Tony Kushner’s mantel is a crowded place—a Pulitzer Prize, two Tony Awards, three Obies, a Golden Globe, an Emmy and the LAMBDA Literary Award for Drama—and he shows why in the Berkeley Repertory Theatre’s reunion production of Tiny Kushner. Tony Taccone, a long-time friend and collaborator, and also artistic director at the Rep, directs the short scripts, a collection of five one-acts.
The inverse of the smash hit American Idiot (but perhaps similar in spirit), Kushner demonstrates his legendary ability to capture the psyche of the American zeitgeist with a ballet of imaginative dialog.
When the Queen of Albania pulls up in a red Mercedes convertible (a gift from Hitler) on the moon to meet cult entertainer Lucia Pamela in “Flip Flop Fly!”, or purgatory, we know we’re in for something marvelously different.
Although the plays were written at different times, with diverse, impossibly interesting character intersections, the thread of politics, morality and, as Laura Bush discovers, humanity, bind the narrative. Kushner’s humor, at times cynical and biting, reminds us of a darker reality that exists below the surface.
There is some first rate acting in Tiny Kushner. Riveting, a better descriptor. Especially from Kate Eifrig. In the final play of the evening, as former first lady, she delivers a memorable, spell-binding performance as she talks (and reads her favorite Russian novel) to three dead children dressed only in pajamas.
Jim Lichtscheidl, too, is eminently watchable. In the conveniently named play, “East Coast Ode to Howard Jarvis: a little teleplay in tiny monologues,” he jumps from character to character, all the while narrating, in a one-man Rikers Island-based expose on tax evasion. Just remember: 98. All you need to know.
If there is one challenge in the production, it’s keeping the rhythm. There are hits here (my scorecard: #1, #3 and #5) among—not misses—rather less satisfying results in the mix. Kushner feels at home in therapy sessions; many, extended therapy sessions (with Sopranos references a welcome bonus). The scenes wear on maybe a tad long, but the dialog: never so calculating, observational has a schizophrenic lent itself to our collective, inner dialog. A tennis match of ambivalent proportions!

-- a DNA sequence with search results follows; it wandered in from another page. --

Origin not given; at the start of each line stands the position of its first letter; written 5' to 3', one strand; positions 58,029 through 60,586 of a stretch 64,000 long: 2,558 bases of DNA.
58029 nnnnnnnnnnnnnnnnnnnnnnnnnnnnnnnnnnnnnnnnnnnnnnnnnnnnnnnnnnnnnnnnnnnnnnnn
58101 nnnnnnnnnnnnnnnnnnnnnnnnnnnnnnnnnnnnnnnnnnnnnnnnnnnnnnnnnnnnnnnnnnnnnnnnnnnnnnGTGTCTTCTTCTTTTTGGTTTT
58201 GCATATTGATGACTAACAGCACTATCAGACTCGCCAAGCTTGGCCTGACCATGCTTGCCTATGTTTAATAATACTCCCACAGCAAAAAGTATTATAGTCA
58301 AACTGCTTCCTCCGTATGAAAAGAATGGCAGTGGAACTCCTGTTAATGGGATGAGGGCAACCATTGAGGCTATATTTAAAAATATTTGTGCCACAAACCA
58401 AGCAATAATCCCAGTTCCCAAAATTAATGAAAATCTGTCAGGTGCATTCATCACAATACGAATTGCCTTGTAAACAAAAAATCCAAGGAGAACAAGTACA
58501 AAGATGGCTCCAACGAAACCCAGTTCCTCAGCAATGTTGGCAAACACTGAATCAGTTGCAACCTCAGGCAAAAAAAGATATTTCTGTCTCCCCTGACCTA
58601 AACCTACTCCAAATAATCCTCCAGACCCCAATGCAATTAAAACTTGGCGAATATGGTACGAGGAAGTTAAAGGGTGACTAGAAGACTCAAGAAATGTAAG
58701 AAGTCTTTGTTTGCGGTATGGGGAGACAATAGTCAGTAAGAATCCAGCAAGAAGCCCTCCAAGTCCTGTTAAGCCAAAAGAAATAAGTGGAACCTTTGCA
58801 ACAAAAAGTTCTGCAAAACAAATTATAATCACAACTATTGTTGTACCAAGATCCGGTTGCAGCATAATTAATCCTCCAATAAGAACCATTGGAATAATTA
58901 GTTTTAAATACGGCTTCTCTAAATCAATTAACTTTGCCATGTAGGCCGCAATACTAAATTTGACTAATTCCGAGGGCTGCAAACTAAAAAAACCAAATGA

Tiny Kushner requires mental investment. A night out with the boys, this is not. For those willing, it provides a unique lens into the mind of a brilliant playwright.
It’s the kind of play that smiles, then drills into your brain and inner conscious with delightful glee; re-wiring your perspective of life and the world is only icing on the cake.
- Flip Flop Fly!
- Terminating or Sonney LXXV or “lass Meine Schmerzen Nicht Verloren Sein” or Ambivalence
- East Coast Ode to Howard Jarvis: a little teleplay in tiny monologues
- Dr. Arnold A. Hutschnecker in Paradise
- Only We Who Guard the Mystery Shall be Unhappy
An Evening of Short Plays
Berkeley Repertory Theatre
October 16 – November 29
Two acts, 15 minute intermission
- The cast, including Jim Lichtscheidl dressed in a smart plaid hat (according to Loni), could be seen mingling later at the after-party in the courtyard.
- Catering by Tomatino was excellent; the first time I can recall at an opening night at any theater where every single dish and food item was worthy of repeat performances.
- Moon artists unite! Berkeley Rep provides the Crayolas, you provide the imagination. Check the lobby for an interactive coloring exhibit; is Loni’s SSC work of art still hanging?
- Lunar Libation! Yes, it’s an evening of exclamation marks. This time, the drinks. Again, fun times, as the Berk offers up a quad-core of aptly named drinks: Shot to the Moon! Tax Evader, Hendryck Shmendrick, Lucia Pamela. Don’t worry it will all come into focus after the show—or not.
- The Berkeley Rep uses two stages, Roda and Thrust, alternating productions through the ’09/10 season.
- This review marks the first time the word “zeitgeist” has been used on StarkSilverCreek; the last time Clint used that word was in 1987 at Carleton in Canada, where he also used the word “microcosm” to mixed reviews (and to equally lukewarm grades).